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""in the past have asked similar Qs without being jumped on.""
Maybe it's just the last drop in the bucket or the one hair that broke the camel's back or something like that?

karendee: when you have lots of worms in your compost and manure heap in your flower beds, I am pretty sure they are composting worms. You could get your worms for the indoor bin from your beds. If you are concern about bringing eggs of unwanted critters indoors (though you will get mites, potworms and what not, no matter what), you could rinse them with bottled water or just tap water that was sitting overnight in a bucket (to get rid of chlorine).

    Bookmark   May 12, 2010 at 3:35PM
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I decided to buy composting worms since I was not sure what kind are in the garden. Mine should arrive in a couple days. My indoor bin is ready to go

    Bookmark   May 12, 2010 at 5:13PM
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I have had my worms now for about 8 months and am starting to see a small dusting of dirt or sand like particals on the shredded paper in their bin.(garbage can) Would this possably be castings? I've just added food scraps and some shredded paper about every two months. The worms seem very healthy and growing in size and numbers. No book has really explained the on going process very well.
I have "Worms eat my garbage" book.

    Bookmark   November 14, 2011 at 8:04PM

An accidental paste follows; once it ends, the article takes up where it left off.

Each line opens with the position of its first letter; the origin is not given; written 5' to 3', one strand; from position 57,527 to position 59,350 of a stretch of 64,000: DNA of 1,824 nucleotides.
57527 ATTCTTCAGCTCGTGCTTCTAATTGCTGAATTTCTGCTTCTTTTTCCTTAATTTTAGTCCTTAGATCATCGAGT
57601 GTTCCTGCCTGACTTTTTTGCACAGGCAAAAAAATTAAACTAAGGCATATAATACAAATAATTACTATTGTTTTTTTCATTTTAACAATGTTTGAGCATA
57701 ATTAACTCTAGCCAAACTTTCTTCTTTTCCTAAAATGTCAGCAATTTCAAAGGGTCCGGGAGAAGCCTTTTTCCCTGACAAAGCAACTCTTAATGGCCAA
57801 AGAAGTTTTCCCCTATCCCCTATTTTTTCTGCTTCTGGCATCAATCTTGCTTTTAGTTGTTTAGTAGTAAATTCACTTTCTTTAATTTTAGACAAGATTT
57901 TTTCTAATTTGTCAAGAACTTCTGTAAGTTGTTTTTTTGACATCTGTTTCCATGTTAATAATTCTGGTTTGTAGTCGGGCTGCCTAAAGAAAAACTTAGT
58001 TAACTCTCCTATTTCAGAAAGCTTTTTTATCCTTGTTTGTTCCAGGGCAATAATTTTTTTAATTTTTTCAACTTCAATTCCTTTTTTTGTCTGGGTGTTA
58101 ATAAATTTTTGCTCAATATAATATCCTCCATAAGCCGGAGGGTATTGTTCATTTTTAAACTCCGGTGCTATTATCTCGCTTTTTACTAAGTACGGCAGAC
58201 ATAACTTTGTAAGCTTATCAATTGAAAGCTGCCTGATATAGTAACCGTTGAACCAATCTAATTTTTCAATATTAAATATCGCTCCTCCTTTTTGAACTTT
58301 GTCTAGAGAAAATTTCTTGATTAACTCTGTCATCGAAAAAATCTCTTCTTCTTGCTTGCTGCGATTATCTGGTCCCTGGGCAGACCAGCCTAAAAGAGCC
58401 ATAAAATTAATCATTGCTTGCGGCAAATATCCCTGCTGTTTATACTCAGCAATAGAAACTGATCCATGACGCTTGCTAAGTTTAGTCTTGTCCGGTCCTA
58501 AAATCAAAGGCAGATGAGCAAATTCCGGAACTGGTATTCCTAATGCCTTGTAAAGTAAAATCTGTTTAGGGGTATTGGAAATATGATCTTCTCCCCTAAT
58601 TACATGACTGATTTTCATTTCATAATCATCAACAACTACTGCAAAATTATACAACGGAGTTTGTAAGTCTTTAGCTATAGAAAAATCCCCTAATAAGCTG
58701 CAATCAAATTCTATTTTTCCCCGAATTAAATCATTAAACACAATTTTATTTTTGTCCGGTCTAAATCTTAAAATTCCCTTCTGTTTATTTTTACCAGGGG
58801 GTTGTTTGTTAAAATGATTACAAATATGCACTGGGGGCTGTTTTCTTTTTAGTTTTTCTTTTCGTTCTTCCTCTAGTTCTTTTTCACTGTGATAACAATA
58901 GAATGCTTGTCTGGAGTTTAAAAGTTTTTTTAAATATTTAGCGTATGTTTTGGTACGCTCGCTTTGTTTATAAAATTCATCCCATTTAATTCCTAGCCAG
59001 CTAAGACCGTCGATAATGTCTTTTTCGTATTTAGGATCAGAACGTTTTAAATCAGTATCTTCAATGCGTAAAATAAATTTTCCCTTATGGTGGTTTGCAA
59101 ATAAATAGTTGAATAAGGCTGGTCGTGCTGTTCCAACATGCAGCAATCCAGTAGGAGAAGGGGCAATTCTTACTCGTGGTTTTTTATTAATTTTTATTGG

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""I've just added food scraps and some shredded paper about every two months.""
So, how big is your bin and how many worms (what species) do you have in there that you can get away with feeding them just every two months???

    Bookmark   November 14, 2011 at 9:18PM
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It's a 20 gal. Garbage can with close to 1000 red wigglers. I'm getting away with feeding them food scraps every 1-2 months because they feed on the paper as well as food. I'm only doing what those who have been doing this for years have suggested. The number of worms have continued to grow and the health mimicks that of vary active worms. Baby worms continue to show up.
all in all I think things are going good for the weather condition they're living in. 30 to 33 degrees. I keep them in the shed out back.

    Bookmark   November 14, 2011 at 11:28PM
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Captaindirt, could the particles be mites? I had small sandy colored mites show up and at first glance they definitely look like a fine powdery sand. It was only upon really close inspection that I realized they were all moving very, very slowly. Mites are a healthy part of the bin, but can be an indicator of too much moisture.